Greg Lukianoff (The Coddling of the American Mind: How Good Intentions and Bad Ideas Are Setting Up a Generation for Failure)
Note that I am not relying in this book on the beastly method of collecting selective "corroborating evidence." ...I call this overload of examples naïve empiricism--successions of anecdotes selected to fit a story do not constitute evidence. Anyone looking for confirmation will find enough of it to deceive himself--and no doubt his peers.* The Black Swan idea is based on the structure of randomness in empirical reality. *It is also naïve empiricism to provide, in support of some argument, series of eloquent confirmatory quotes by dead authorities. By searching, you can always find someone who made a well-sounding statement that confirms your point of view--and, on every topic, it is possible to find another dead thinker who said the exact opposite. Almost all my non Yogi Berra quotes are from people I disagree with.
Nassim Nicholas Taleb (The Black Swan: The Impact of the Highly Improbable)
Science seeks the truth. And it does not discriminate. For better or worse it finds things out. Science is humble. It knows what it knows and it knows what it doesn’t know. It bases its conclusions and beliefs on hard evidence—evidence that is constantly updated and upgraded. It doesn’t get offended when new facts come along. It embraces the body of knowledge. It doesn’t hold on to medieval practices because they are tradition. If it did, you wouldn’t get a shot of penicillin, you’d pop a leech down your trousers and pray.
Donald R. Prothero (Reality Check: How Science Deniers Threaten Our Future)
A modern fad which has gained widespread acceptance amongst the semi-educated who wish to appear secular is the practice of meditation. They proclaim with an air of smug superiority, ‘Main mandir-vandir nahin jaata, meditate karta hoon (I don’t go to temples or other such places, I meditate).’ The exercise involves sitting lotus-pose (padma asana), regulating one’s breathing and making your mind go blank to prevent it from ‘jumping about like monkeys’ from one (thought) branch to another. This intense concentration awakens the kundalini serpent coiled at the base of the spine. It travels upwards through chakras (circles) till it reaches its destination in the cranium. Then the kundalini is fully jaagrit (roused) and the person is assured to have reached his goal. What does meditation achieve? The usual answer is ‘peace of mind’. If you probe further, ‘and what does peace of mind achieve?’, you will get no answer because there is none. Peace of mind is a sterile concept which achieves nothing. The exercise may be justified as therapy for those with disturbed minds or those suffering from hypertension, but there is no evidence to prove that it enhances creativity. On the contrary it can be established by statistical data that all the great works of art, literature, science and music were works of highly agitated minds, at times minds on the verge of collapse. Allama Iqbal’s short prayer is pertinent: Khuda tujhey kisee toofaan say aashna kar dey Keh terey beher kee maujon mein iztiraab naheen (May God bring a storm in your life, There is no agitation in the waves of your life’s ocean.)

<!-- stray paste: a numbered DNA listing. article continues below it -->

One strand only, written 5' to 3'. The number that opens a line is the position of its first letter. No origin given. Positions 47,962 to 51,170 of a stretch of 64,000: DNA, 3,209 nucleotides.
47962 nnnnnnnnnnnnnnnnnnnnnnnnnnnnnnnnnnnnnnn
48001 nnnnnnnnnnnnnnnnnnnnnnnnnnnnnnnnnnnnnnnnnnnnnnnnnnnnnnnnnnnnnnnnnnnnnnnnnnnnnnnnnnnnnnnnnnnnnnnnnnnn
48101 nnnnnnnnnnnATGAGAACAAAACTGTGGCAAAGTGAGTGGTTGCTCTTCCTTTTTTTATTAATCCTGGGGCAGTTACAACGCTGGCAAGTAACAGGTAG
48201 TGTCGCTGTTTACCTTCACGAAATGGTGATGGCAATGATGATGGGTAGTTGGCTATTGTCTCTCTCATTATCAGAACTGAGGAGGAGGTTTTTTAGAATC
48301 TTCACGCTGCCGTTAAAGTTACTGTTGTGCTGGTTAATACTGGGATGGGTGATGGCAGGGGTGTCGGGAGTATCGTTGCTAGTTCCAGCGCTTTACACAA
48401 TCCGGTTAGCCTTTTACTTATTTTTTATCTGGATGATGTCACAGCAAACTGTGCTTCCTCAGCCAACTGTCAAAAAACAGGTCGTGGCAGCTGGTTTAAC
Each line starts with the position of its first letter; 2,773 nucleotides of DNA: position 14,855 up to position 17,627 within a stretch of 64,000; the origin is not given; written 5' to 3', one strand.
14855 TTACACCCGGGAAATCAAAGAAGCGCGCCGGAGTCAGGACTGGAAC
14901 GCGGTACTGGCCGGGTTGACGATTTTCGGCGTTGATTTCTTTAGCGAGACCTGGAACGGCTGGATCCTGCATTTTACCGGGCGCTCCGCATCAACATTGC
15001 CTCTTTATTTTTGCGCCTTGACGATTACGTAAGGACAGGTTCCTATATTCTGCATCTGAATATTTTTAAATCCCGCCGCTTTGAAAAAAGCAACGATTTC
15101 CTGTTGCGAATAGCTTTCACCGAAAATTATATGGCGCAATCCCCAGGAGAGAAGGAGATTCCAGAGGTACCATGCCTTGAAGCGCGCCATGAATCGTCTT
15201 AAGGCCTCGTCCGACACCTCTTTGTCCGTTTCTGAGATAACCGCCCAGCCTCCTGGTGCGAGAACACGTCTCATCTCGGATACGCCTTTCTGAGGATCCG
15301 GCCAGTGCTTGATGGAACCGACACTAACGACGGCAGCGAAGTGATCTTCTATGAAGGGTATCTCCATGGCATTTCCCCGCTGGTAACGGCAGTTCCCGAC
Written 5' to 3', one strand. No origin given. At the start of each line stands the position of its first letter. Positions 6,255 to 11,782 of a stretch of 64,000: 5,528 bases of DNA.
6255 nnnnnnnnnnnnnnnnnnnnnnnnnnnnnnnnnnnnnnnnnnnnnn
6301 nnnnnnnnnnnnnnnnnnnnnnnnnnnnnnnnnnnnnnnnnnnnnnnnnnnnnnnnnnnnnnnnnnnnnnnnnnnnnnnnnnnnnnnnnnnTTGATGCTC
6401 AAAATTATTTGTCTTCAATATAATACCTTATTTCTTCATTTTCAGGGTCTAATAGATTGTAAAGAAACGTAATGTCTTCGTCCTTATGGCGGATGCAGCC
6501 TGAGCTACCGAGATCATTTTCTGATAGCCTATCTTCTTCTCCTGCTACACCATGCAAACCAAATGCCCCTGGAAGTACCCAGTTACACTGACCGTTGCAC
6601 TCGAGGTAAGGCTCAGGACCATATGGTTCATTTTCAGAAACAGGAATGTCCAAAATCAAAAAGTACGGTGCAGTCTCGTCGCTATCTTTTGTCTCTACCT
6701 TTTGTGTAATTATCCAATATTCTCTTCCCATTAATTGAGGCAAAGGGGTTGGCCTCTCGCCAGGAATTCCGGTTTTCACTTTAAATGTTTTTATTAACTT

Khushwant Singh (The End Of India)
The naming of a virus is a controversial matter. In 1832, cholera advanced from British India toward Europe. It was called ‘Asiatic Cholera’. The French felt that since they were democratic, they would not succumb to a disease of authoritarianism; but France was ravaged by cholera, which was as much about the bacteria as it is about the state of hygiene inside Europe and North America. (When cholera struck the United States in 1848, the Public Bathing Movement was born.) The ‘Spanish Flu’ was only named after Spain because it came during World War I when journalism in most belligerent countries was censored. The media in Spain, not being in the war, widely reported the flu, and so that pandemic took the name of the country. In fact, evidence showed that the Spanish Flu began in the United States in a military base in Kansas where the chickens transmitted the virus to soldiers. It would then travel to British India, where 60 percent of the casualties of that pandemic took place. It was never named the ‘American Flu’ and no Indian government has ever sought to recover costs from the United States because of the animal-to-human transmission that happened there.
Vijay Prashad
I don't think anybody'd remember and certainly do know everybody'd lie. The reason I'm so bitter and, as I said, 'in anguish,' nowadays, or one of the reasons, is that everybody's begun to lie and because they lie they assume that I lie too: they overlook the fact that I remember very well many things (of course I've forgotten some...) I do believe that lying is a sin, unless it's innocent lie based on lack of memory, certainly the giving of false evidence and being a false witness is a mortal sin, but what I mean is, insofar as lying has become so prevalent in the world today (thanks to Marxian Dialectical propaganda and Comitern techniques among other causes) that, when a man tells the truth, everybody, looking in the mirror and seeing a liar... ...like those LSD heads in newspaper photographs who sit in parks gazing rapturously at the sky to show how high they are when they're only victims momentarily of a contraction of the blood vessels and nerves in the brain that causes the illusion...
Jack Kerouac (Vanity of Duluoz: An Adventurous Education, 1935-46)